¶Does the US Government believe the Moon is a Stepping Stone or a Cornerstone for human exploration? The Planetary Society has analyzed the NASA Authorization Act currently under consideration in the US House of Representatives (HR 5666). The bill prioritizes Mars over the Moon, pushes a lunar landing back to 2028, and prevents NASA from using public-private partnerships for lunar landing services. While not directly part of funding the agency (NASA’s budget is defined in an annual appropriations bill), this bill’s mandate of using SLS and “cost-plus” contracts with mega-contractors like Boeing could potentially lead to a lunar lander with an unsustainable price tag of ~$35 billion. What seems clear is that the current presidential mandate of a 2024 lunar landing is supported neither by the Democrat-led House nor the Republican Senate and will almost assuredly not be supported by a Democrat presidential candidate. The larger question of whether lunar missions are a smart step towards Mars, a goal that stands on its own, or a distraction, often centers around the finite funding for NASA, questions regarding the usefulness of the current Lunar Gateway plans over a direct-to-surface outpost approach, the private business case for the moon, and whether tech developed for lunar missions will actually be useful for martian exploration missions. (Related: NASA's 2021 budget proposal, which has drawn some mixed reactions, requests a 12% increase in funding but cuts education and science missions including SOFIA, NASA's 747-based telescope.)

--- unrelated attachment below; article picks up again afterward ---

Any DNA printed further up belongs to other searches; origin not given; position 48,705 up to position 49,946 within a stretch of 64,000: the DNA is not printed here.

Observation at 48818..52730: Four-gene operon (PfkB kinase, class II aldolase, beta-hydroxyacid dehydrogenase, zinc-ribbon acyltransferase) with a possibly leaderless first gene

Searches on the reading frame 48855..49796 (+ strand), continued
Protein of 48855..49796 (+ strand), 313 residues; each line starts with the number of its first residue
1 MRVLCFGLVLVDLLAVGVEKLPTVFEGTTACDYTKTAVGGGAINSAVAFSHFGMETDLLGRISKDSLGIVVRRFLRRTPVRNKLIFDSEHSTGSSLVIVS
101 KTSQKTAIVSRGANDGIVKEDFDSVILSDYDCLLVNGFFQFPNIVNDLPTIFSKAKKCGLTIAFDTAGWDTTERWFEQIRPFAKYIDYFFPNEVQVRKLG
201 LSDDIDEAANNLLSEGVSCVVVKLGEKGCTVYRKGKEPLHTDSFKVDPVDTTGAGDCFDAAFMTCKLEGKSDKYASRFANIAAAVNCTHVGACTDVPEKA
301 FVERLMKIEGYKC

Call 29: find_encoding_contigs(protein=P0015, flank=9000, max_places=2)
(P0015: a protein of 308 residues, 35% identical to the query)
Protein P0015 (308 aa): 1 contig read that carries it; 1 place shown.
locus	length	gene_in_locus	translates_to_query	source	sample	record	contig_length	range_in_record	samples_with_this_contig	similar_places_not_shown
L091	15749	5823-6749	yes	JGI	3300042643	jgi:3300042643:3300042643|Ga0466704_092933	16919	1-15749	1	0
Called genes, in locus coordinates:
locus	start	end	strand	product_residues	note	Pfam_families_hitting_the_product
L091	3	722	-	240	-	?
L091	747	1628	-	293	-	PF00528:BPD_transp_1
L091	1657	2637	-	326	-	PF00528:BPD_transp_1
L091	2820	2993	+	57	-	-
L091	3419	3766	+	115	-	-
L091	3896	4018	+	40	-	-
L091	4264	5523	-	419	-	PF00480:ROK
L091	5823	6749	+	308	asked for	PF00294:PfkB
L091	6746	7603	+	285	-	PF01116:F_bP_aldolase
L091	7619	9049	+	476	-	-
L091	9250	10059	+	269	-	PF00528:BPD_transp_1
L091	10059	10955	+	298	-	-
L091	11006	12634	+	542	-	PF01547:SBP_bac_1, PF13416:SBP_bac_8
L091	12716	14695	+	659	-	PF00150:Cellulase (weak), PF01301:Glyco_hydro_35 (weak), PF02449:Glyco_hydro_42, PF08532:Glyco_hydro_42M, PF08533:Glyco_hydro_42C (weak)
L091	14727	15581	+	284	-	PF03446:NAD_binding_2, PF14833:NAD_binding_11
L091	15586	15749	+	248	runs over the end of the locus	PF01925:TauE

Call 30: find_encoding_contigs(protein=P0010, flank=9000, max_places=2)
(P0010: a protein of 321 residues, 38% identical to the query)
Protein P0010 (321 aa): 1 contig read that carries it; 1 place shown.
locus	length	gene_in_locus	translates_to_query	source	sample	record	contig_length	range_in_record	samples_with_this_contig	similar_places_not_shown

¶MMX. Continuing their history of ambitious missions, JAXA has authorized continued development of their Martian Moons Exploration (MMX) sample return mission to the Martian moons Phobos and Deimos, to be launched on the under-development Mitsubishi Heavy Industries H-3 vehicle in 2024. The mission will include instruments provided by NASA along with ESA & CNES and consists of an orbiter to study both moons and a lander (and maybe rover) to drill into Phobos. The sample return vehicle will leave Phobos in 2028, returning samples to Earth in 2029. It’s likely that ejecta from Mars can be found on Phobos, which could let us get our hands on Martian material ahead of the possible Mars sample return mission. Studying Phobos will help us better understand the formation of moons around terrestrial planets and the Martian system (pdf paper). It’s also possible that the first human missions to the Martian system may target Phobos as a base of operation due to easier landing and reduced fuel needs for a return (pdf paper). Having a diameter of 22.5 km, surface gravity on Phobos is only 0.0057 m/s². At this size, the escape velocity is only about 11 m/s—you could throw a baseball into orbit, just be careful that it doesn’t subsequently hit you on the back of the head.
- In the center of our galaxy, a star’s elliptical orbit takes it within the orbital distance of Uranus from a supermassive black hole (pdf paper). At periapsis, it’s moving at 6.6% the speed of light. You probably do not want to be near a star moving at 6.6% the speed of light.